Laura Capps Takes County Supervisor Seat, Gregg Hart Sworn Into State Assembly

By the edhat staff

Gregg Hart has officially left the Santa Barbara County Board of Supervisors for the State Assembly as Laura Capps takes the open Supervisors seat.

Hart was sworn in as the Assemblymember for District 37, representing Santa Barbara County and southern San Luis Obispo County, on Monday at the State Capitol in Sacramento. 

“I am grateful for the opportunity to serve my community as a member of the State Assembly,” said Hart. “I look forward to working collaboratively to address challenges facing the Central Coast and all of California. Together, we can increase educational opportunities, protect our environment, and keep our economy thriving.”

Hart has four decades of experience in public service and policy, most recently helping to lead Santa Barbara County’s COVID-19 response and recovery as a Santa Barbara County Supervisor.

Previously, Hart served as a Santa Barbara City Councilmember, California Coastal Commissioner, sustainable transportation leader, and Legislative Assistant to former Assemblymember Jack O’Connell. Outside of government, Hart operated a family-owned child care center for many years.

“From Carpinteria to Nipomo, and the Gaviota Coast to Cuyama, the Central Coast is home to a diverse population, rich natural resources, and a robust economy,” said Hart. “I will work every day to improve the quality of life for working families in our communities.”

Photo: Gregg Hart / courtesy

Former Santa Barbara Unified School Board member Laura Capps was elected to Hart’s Supervisor seat on June 2, 2022 to serve a four-year term starting January 10, 2023.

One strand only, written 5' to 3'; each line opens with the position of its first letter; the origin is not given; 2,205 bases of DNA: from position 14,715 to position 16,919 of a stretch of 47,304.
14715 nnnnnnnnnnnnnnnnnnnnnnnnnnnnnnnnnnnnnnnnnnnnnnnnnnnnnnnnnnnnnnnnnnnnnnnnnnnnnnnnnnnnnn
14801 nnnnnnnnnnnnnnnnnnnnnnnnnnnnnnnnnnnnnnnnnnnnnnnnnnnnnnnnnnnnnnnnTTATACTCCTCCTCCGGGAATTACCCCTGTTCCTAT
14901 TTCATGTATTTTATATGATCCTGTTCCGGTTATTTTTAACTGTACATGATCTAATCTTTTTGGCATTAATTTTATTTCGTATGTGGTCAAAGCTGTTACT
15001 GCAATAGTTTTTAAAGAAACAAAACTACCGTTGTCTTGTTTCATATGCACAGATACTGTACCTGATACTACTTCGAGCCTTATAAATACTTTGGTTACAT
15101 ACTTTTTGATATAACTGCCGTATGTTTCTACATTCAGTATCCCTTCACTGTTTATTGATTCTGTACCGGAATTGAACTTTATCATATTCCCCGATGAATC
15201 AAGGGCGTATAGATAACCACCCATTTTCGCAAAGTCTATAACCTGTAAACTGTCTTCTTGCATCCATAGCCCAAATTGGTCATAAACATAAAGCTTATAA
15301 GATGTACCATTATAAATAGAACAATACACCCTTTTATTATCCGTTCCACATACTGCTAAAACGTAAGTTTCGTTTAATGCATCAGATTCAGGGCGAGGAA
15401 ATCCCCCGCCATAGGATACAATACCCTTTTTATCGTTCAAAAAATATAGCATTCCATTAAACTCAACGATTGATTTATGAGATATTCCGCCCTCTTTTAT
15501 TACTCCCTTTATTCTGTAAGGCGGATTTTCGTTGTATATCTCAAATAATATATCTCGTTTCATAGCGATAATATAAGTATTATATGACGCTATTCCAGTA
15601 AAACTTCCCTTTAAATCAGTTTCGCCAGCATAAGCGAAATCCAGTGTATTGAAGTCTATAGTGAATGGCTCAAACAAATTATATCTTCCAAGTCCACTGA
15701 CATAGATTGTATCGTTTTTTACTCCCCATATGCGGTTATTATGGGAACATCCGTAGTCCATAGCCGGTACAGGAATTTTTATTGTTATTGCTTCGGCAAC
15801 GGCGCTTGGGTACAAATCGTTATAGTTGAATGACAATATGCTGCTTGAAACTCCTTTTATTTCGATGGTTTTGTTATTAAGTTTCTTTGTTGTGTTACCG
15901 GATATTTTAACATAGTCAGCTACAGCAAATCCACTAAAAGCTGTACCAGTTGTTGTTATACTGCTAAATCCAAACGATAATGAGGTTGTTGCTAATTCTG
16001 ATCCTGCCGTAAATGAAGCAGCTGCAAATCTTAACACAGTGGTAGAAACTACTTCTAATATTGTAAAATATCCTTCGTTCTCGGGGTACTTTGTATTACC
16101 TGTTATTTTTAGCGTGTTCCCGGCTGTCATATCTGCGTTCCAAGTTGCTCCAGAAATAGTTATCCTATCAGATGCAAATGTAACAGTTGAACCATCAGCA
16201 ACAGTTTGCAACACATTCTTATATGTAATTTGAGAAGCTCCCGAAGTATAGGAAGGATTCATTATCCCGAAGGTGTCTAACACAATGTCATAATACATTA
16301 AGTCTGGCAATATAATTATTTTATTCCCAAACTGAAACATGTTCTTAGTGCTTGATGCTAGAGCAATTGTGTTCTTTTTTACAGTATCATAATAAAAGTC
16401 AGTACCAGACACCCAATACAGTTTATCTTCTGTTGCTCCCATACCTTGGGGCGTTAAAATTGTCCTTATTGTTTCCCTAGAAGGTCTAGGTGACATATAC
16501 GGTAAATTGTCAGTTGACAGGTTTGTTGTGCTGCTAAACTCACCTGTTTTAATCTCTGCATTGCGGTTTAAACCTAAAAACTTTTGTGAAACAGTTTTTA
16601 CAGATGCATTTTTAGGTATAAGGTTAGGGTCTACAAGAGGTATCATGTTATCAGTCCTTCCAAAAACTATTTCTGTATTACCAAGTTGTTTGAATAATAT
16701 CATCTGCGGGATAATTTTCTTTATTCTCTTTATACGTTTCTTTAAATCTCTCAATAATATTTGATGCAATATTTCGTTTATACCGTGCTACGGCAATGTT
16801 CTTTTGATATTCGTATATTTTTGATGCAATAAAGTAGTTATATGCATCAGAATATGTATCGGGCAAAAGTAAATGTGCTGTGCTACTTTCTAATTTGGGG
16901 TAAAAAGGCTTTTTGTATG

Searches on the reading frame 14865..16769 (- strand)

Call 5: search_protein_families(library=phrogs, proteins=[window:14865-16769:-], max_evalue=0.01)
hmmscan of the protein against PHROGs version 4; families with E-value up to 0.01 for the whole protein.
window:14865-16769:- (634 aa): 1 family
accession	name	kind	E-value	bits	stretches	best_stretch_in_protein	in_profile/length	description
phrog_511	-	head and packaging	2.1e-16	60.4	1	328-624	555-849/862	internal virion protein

Although, due to Hart’s early resignation for the Assembly, Governor Gavin Newsom appointed Capps to fill the seat now. Pursuant to California Government Code section 25060, whenever a vacancy occurs in a board of supervisors, the Governor shall fill the vacancy. This allows the County Board of Supervisors meetings and votes to continue without delay with all five members throughout December.

“Thanks to Governor Newsom we are not skipping a beat between Supervisor Hart’s effective service to the county and the beginning of mine,” said Supervisor Capps,“I’m honored to have the opportunity to make progress on the urgent challenges our county faces, predominantly housing, poverty, drought, climate change, economic recovery, and mental and public health.”  

Capps comes to the Board of Supervisors after leaving her seat at the Santa Barbara Unified School District, a position she had been in since 2016.  Capps has deep roots in Santa Barbara County, specifically the district she is now serving. The Supervisor was born at Cottage Hospital and spent her early years in Goleta before her family moved to Santa Barbara.

“I have worked in and around all levels of government for my entire career.  I understand deeply that my role is to help make people’s lives better, as best I can.  Thankfully, I have a stellar team already in place.  From day one, our work will center on the children of our county and their future,” said Capps.

Supervior Capps was sworn in just before her first board meeting the morning of Tuesday, December 6. When Capps officially starts her elected term, a swearing-in ceremony will take place on Jan. 10, 2023.

Edhat Staff

Written by Edhat Staff

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  1. Lewis Black semi-seriously mused congress should be filled similar to juries. Basic qualifications like taking a standard course on government should qualify you. Pay would be modest, nothing to the level that would make it financially lucrative. If selected, you would have the honor of serving you constituents for the allotted term then onto someone else. It would completely strip money from politics, elections, etc.

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